House gives tentative OK to $21.1B budget
Posted June 12, 2014
Raleigh, N.C. — After many hours of sometimes passionate debate, the state House approved its version of Senate Bill 744, the 2014-15 budget, on Thursday night.
House Republican leaders say the $21.1 billion budget will help the state continue its recovery by investing in education and economic development.
"We have traveled a long and challenging road since 2009," when the recession began, said Rep. Nelson Dollar, R-Wake, senior House budget writer. "Today’s budget is sound, it is responsible and it is focused on our highest priorities."
Those priorities, leaders said, include an average 5 percent raise for teachers, a $1,000 raise and extra time off for state workers and additional funding for Medicaid reform.
Democrats praised the House plan as better than the Senate version, but most didn't vote for it.
Many voiced objections to the plan to boost lottery advertising to increase sales to pay for most of the teacher salary increase, including Rep. Paul Luebke, D-Durham, who voted against the lottery back in 2005.
"This House is gambling that the money will there so that the 5 percent can be provided," Luebke said.
Rep. Grier Martin, D-Wake, said he, too, voted against the lottery in 2005 because he was concerned about addiction to gambling.
“What I didn’t expect at the time is that the people who would get addicted to gambling were the people in this room,” Martin said. “We liked the first hit of it so much we decided to double down.”
Rep. Bryan Holloway, R-Stokes, said he didn't like the lottery either but insisted lottery officials had assured him the plan would raise the needed $106 million.
"Folks, either you’re in the gambling business, or you're not. This state’s been in the business for about 10 years," Holloway said. "We need it, we need to spend it. We are dependent on those dollars whether we like it or not."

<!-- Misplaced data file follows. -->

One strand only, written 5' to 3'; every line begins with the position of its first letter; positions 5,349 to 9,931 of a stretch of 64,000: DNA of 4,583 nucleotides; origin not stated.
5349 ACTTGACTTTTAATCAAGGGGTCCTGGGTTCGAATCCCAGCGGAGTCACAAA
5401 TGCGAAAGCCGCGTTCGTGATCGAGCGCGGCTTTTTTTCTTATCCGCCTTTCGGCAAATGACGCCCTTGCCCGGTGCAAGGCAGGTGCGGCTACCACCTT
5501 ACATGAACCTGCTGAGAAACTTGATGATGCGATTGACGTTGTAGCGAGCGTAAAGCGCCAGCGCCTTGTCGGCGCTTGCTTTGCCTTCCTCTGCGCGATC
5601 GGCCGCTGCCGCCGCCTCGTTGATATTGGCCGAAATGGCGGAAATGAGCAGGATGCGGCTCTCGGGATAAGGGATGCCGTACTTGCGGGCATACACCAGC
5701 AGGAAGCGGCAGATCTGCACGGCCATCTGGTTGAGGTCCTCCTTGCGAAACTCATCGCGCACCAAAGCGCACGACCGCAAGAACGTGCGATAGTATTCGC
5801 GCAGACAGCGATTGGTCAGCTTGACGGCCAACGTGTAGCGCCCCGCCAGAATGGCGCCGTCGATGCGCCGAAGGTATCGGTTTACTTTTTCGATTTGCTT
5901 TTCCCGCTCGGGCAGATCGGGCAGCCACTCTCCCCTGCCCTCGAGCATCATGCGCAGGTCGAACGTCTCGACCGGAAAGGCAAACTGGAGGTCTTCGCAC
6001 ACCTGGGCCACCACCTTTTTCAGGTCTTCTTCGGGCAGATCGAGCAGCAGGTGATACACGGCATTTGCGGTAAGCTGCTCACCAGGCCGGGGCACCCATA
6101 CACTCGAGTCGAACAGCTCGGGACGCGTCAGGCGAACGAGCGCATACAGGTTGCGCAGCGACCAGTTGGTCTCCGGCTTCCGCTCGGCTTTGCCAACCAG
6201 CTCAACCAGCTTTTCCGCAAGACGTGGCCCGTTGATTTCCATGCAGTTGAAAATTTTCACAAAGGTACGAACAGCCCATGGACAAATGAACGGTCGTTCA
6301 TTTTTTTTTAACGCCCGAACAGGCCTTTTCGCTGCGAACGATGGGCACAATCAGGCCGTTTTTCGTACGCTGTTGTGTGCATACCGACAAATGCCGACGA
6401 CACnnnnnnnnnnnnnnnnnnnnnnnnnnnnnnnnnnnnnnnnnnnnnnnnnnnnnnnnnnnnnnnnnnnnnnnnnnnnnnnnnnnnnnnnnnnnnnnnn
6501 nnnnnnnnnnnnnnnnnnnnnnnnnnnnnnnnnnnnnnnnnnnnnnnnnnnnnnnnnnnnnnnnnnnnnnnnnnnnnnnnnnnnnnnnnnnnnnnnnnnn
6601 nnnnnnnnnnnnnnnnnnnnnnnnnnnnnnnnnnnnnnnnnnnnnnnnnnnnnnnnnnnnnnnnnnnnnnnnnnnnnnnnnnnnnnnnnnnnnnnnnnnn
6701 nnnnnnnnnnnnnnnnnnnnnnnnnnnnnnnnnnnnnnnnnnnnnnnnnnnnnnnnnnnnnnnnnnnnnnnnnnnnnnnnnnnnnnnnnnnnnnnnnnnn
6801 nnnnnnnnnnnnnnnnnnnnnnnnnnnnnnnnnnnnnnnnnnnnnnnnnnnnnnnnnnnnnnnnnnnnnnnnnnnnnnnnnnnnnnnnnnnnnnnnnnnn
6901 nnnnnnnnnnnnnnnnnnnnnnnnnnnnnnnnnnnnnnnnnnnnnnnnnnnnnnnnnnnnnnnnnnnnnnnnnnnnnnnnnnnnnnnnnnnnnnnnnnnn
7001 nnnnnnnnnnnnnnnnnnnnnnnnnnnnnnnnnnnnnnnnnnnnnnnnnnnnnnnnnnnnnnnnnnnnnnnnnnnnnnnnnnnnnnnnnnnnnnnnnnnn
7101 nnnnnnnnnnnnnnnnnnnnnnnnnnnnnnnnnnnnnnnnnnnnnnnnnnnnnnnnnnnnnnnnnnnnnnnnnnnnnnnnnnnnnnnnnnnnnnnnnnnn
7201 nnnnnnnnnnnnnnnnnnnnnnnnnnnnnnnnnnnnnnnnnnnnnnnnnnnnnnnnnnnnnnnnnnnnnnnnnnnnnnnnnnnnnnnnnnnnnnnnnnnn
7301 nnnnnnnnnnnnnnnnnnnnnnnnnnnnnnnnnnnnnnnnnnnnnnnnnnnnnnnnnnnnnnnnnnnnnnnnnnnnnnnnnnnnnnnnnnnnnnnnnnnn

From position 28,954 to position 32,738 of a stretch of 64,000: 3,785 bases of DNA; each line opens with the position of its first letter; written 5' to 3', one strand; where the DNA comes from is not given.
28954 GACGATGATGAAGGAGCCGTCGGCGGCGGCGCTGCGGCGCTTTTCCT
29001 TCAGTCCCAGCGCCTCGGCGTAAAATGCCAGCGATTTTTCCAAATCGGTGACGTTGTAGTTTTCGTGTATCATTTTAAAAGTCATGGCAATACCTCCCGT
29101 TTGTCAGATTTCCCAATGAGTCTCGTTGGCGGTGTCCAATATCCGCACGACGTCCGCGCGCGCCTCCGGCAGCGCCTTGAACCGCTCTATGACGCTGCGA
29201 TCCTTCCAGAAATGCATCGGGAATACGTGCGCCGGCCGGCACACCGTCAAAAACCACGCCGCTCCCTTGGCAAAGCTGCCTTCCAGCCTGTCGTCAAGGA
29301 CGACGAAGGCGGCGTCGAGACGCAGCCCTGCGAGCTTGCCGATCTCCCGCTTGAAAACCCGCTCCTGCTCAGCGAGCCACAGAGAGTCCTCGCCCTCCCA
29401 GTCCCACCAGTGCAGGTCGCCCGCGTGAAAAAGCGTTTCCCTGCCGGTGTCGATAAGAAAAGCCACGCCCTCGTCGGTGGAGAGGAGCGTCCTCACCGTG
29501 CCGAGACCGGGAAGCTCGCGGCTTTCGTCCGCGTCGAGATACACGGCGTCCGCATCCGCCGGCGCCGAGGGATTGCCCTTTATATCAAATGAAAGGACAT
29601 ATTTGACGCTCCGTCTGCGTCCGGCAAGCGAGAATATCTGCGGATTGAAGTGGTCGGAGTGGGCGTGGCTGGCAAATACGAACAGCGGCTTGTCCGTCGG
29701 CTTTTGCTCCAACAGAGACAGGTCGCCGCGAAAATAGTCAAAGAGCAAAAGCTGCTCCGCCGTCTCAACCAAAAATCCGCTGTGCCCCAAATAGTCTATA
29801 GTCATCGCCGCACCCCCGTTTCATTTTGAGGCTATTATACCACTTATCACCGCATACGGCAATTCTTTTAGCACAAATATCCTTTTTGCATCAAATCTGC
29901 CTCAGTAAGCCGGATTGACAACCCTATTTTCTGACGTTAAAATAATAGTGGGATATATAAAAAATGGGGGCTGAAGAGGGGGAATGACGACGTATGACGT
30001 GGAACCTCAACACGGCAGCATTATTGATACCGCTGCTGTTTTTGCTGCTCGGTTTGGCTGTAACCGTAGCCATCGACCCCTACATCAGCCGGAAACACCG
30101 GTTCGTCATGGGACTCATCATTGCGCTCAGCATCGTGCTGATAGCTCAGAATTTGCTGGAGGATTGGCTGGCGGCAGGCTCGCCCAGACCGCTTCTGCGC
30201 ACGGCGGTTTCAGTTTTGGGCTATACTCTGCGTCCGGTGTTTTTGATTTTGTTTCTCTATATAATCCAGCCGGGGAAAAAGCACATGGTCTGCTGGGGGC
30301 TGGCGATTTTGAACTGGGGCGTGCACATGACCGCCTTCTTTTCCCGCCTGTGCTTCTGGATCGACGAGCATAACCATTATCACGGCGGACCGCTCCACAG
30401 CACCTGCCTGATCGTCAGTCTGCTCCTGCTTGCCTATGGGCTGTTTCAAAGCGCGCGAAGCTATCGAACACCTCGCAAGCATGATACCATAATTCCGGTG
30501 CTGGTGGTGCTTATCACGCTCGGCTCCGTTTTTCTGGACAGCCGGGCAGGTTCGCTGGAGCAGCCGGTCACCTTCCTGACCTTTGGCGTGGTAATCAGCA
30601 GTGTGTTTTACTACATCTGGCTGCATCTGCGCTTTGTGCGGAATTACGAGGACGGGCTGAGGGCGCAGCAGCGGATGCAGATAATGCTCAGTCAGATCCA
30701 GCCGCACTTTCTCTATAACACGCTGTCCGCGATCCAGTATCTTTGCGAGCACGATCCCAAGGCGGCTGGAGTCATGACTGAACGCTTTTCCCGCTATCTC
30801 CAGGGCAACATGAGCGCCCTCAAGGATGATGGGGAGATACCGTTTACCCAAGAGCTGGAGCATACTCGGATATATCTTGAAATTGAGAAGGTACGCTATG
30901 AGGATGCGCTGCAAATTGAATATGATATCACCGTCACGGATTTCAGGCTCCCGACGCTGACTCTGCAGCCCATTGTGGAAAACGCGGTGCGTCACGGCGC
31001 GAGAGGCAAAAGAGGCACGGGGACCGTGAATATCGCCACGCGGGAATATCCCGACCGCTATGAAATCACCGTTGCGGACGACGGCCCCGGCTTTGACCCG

Rep. Rick Glazier, D-Cumberland, said lawmakers could have done more to correct deep cuts made to education and other state services in recent years but "chose not to" raise revenue to do it.
“Is that really a vision for the state, that we inflict no more damage?" Glazier asked. "Is that really the best we can do?”
Dollar criticized Democrats for not "getting in the game" to help write the spending plan, to which Rep. Duane Hall, D-Wake, retorted, "You won't let us play."
The final vote was 81-36, with eight Democrats voting for the GOP plan and one Republican voting against it.
The measure will receive its second of two required votes in a session set for 8:30 a.m. Friday. It then goes to the Senate, which could choose to accept the changes or, more likely, send it to a conference committee where members of the two chambers work out the differences between their respective proposals.
it's likely to be a difficult process. No two budget bills have been so far apart in the last decade.
Throughout the floor debate, lawmakers offered a series of 37 amendments to the legislation. Most did not succeed in making major changes.
House includes puppy mill language in budget SBI: Rep. Darren Jackson, D-Wake, ran an amendment to keep the State Bureau of Investigation under the control of the Attorney General's Office. Republican leaders used a parliamentary maneuver to kill the proposal without a vote.
Rep. Robert Reives, D-Lee, tried another amendment that would have left the Public Corruption section of the SBI under the Attorney General's Office, arguing that it would help maintain public confidence in the impartiality of investigations.
But Rep. Leo Daughtry, R-Johnston, opposed it, and it failed 47-69.
"What we’re talking about is keeping politics out of the SBI," Daughtry said. "Taking the corruption unit and leaving it under the AG, believing that he is not political, is a fallacy."